New Independent ACT Senator David Pocock has shrugged off the mantle of kingmaker, telling the Senate in his maiden speech on Tuesday that he comes into the Parliament as a peace broker.
Senator Pocock’s vote will be crucial to the government in the Senate, and with family and supporters in the gallery, he told the chamber how he intended to use it, highlighting the key issues that motivated him to run.
“I hope that through debate and collaboration, we can find ways to deal with these great challenges we face and make a real difference in the lives of those we represent,” he said.
“Not only is this the first time the ACT has had an independent Senator, it’s the first time we’ve had someone on the crossbench with the balance of power.
“I intend to use that power in the best interests of the people in the ACT.”
That includes securing the right of the Territory to make its own decisions on voluntary assisted dying, winning a breakthrough on the historic housing debt, and ensuring the Commonwealth’s neglect of local infrastructure needs ends.
“Here in the ACT, we have been denied rights held by the States,” Senator Pocock said.
“It is time for us to restore the right of the Territories to make decisions for themselves. To ensure that our legislative assembly here in the ACT gets to make decisions about the future of Canberrans, not MPs from around the country whose own constituents already enjoy these same rights.”
Senator Pocock said he wanted to achieve practical outcomes, such as getting the Commonwealth to forgive the ACT’s historic housing debt.
“It’s been done for Tasmania. It’s been done for South Australia. It’s time to do it for us,” he said.
Now that the ACT was no longer a safe Senate seat, investment in much-needed infrastructure, including community facilities, should now start to flow.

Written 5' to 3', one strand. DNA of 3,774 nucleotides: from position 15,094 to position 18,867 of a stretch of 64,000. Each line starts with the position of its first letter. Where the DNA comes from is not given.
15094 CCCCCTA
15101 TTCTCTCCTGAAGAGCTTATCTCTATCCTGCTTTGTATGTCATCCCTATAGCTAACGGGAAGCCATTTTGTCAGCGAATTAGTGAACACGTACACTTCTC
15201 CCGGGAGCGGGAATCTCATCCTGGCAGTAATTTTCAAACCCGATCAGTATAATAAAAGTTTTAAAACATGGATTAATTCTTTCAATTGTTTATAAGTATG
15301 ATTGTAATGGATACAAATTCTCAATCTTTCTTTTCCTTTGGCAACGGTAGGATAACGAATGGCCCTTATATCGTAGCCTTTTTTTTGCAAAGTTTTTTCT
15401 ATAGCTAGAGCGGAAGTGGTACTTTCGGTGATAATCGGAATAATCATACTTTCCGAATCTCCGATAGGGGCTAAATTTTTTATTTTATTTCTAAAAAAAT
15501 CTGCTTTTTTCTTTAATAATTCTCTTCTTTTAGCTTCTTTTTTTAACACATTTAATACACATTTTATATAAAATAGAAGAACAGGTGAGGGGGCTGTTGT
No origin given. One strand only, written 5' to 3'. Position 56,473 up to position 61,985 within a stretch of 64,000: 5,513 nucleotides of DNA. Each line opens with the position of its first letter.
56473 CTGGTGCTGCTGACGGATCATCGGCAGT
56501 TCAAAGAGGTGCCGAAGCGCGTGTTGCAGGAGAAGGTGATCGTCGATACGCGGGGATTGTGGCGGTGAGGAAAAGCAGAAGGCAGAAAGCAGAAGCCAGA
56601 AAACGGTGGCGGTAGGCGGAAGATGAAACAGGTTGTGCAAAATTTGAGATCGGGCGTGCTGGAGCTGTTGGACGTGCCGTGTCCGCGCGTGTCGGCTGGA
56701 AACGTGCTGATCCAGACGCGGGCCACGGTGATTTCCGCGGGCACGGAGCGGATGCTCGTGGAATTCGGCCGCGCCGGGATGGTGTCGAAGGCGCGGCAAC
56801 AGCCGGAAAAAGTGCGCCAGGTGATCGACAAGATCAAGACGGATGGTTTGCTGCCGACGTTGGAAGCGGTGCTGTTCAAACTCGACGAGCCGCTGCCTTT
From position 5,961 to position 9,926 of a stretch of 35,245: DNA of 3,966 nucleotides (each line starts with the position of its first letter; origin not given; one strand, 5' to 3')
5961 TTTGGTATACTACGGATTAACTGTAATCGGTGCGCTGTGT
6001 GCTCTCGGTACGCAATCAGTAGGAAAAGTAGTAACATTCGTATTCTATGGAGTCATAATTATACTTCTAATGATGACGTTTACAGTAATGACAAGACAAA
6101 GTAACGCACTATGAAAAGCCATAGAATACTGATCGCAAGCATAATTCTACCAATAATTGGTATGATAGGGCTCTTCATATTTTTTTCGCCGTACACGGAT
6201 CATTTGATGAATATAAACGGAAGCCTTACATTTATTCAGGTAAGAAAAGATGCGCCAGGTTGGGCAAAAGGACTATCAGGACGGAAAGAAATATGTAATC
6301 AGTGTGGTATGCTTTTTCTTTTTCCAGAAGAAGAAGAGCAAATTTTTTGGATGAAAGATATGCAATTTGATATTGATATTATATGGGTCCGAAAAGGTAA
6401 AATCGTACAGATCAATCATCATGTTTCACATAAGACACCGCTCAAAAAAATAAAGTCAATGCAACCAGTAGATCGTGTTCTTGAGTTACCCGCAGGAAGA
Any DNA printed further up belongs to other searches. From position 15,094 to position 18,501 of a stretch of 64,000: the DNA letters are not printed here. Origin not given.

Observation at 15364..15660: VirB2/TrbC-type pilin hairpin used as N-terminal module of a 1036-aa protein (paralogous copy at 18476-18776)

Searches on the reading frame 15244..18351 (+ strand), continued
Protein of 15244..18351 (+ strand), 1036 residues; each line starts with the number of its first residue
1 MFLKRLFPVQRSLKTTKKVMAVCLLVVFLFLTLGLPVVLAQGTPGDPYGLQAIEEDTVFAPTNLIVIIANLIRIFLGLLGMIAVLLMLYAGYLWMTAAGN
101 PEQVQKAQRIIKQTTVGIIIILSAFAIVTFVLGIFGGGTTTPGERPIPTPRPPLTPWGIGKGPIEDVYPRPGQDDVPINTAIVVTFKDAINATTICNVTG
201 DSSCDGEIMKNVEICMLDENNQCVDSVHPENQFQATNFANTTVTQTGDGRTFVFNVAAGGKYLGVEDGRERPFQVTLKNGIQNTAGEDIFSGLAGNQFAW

“The days of the ACT getting less than a quarter of our share of infrastructure funding by head of population are over,” he said.
Senator Pocock also said he would be arguing during his term for more equitable representation for the ACT in the Senate, an increase on the current two Senators that represent a population not much less than Tasmania, which has 12 Senators.
Among the bigger picture issues, he told the Senate that the Parliament had an opportunity to begin to restore the faith of Australians in both government and governance.
“From increasing transparency to the implementation of a robust integrity commission, to reforming political donations and truth in political advertising laws, we have a real chance to strengthen our democracy and ensure Australians can trust in the decisions that are being made in their name,” he said.
The Senator also urged greater protection for whistleblowers.
He backed moves to enshrine in the Constitution a First Nations Voice to Parliament, saying the Uluru Statement from the Heart was a generous offer to all Australians to “enshrine a Voice that can guide the treaty-making and truth-telling we need to move towards reconciliation”.
But there was no challenge greater, he said, than facing up to the climate and biodiversity crises confronting Australia and the world.
“I want to be part of making sure we don’t just end the climate wars, we win them,” he said.
“We win them and start to lead as a country on climate action and biodiversity conservation.”
Senator Pocock pledged to work for the people of the ACT, whether they voted for him or not.
“I’m committed to being accessible and transparent and I know that you will hold me accountable,” he said.